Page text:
At 8/01/2012 2:45 PM, Blogger Ron H. said...

Bart:

"Additionally, McDonalds or other lower priced fast food restaurants doing well will bias the performance index towards looking better than it should, much like WMT does in retail sales."

RPI is an index. Does the size of individual firms really matter? While a large chain might cause more volatility, if restaurants "overall" are doing well, then restaurants "overall" are doing well.

Same with retail. WMT doing well means a large number of individual stores are doing well.

Do you think the value of the indicator is lower due to the widely differing sizes of the components?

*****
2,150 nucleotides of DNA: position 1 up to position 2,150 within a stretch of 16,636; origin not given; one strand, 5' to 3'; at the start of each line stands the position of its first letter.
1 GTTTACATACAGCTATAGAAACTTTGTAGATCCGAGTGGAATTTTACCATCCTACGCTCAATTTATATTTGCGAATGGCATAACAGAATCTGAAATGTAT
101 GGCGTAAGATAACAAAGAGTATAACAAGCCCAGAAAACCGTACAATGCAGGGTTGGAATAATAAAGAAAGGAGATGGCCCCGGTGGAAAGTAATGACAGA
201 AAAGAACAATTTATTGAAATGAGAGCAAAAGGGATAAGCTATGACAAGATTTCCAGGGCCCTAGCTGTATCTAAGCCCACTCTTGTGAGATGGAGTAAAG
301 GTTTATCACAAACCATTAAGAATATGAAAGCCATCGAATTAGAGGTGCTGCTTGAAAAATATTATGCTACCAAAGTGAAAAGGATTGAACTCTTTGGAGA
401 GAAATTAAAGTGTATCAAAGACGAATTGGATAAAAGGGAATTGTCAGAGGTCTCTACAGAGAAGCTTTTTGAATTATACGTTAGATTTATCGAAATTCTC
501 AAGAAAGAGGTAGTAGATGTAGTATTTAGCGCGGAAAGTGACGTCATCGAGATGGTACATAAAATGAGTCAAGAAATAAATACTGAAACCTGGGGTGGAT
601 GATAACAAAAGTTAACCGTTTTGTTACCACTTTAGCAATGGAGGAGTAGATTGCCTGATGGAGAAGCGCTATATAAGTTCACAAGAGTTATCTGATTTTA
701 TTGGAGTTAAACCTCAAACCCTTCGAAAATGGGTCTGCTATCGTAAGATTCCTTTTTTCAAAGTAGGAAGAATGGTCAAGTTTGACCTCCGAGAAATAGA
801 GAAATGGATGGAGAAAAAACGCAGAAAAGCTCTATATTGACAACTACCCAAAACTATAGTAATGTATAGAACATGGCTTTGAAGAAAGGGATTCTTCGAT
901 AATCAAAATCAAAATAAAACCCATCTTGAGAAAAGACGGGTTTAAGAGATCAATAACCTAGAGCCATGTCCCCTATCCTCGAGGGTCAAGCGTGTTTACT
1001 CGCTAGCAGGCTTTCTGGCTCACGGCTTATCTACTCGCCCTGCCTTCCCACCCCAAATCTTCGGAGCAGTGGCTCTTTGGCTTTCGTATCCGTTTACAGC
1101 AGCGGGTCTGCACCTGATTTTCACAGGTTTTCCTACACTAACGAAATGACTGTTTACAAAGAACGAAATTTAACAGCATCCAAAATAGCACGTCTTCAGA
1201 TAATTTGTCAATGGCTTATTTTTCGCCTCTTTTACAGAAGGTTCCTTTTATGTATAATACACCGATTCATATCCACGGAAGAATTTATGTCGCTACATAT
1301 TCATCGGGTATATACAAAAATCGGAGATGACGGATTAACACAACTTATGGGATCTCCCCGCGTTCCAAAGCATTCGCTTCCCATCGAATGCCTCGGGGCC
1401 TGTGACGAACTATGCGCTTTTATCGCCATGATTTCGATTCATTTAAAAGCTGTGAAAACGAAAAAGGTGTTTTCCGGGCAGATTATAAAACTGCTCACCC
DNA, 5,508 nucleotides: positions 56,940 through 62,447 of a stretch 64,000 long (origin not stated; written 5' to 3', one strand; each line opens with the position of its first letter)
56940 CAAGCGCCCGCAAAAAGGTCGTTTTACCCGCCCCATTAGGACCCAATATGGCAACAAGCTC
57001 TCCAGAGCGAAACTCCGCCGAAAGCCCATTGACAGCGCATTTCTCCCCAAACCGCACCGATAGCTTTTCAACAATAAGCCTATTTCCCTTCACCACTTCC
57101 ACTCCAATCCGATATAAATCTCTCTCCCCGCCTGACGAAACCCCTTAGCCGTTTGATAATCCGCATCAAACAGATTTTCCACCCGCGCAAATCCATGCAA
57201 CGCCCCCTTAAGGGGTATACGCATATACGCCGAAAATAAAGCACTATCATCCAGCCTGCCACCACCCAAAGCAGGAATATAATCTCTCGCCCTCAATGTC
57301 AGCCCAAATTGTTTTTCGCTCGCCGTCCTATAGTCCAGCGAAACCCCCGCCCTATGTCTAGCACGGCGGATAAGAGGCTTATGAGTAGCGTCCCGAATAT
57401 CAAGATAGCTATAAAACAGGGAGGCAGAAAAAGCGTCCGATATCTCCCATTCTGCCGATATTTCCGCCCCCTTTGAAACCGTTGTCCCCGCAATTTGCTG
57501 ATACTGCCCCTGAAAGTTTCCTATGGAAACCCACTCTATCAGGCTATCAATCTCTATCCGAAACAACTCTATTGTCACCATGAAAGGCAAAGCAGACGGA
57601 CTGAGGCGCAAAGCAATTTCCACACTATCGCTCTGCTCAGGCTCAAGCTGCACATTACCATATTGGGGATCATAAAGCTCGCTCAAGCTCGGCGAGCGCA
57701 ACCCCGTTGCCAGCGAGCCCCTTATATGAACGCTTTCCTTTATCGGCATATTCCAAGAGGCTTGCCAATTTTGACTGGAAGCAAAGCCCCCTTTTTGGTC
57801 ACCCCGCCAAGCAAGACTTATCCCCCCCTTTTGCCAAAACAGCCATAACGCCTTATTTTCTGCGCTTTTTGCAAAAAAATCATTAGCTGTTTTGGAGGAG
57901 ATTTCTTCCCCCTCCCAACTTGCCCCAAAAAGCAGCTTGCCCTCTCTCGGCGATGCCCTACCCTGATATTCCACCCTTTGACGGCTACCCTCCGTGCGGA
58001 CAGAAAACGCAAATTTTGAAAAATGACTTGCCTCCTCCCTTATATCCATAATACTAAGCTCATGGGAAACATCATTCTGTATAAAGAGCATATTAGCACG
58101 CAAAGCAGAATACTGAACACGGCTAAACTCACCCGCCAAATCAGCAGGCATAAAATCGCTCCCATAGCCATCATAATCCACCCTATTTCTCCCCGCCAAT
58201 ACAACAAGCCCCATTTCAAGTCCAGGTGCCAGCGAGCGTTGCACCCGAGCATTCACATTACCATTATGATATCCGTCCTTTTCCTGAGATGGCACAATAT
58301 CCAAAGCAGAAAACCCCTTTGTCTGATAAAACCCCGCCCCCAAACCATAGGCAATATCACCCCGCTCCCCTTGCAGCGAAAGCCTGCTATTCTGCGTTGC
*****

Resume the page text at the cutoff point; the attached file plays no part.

At 8/01/2012 3:13 PM, Blogger bart said...

RPI is an index. Does the size of individual firms really matter?

True that it's an index, but if people go to lower priced eateries (or go much more to discount stores like WMT or dollar stores for retail) it would look better than it "should".

I doubt that it reflects inflation either.

 
At 8/03/2012 5:29 PM, Blogger james said...

The restaurant industry employs 15 million. I think its 15 million. I guess we will take any jobs that we can get at this point even if their temporary or part time or even if their in the restaurant industry.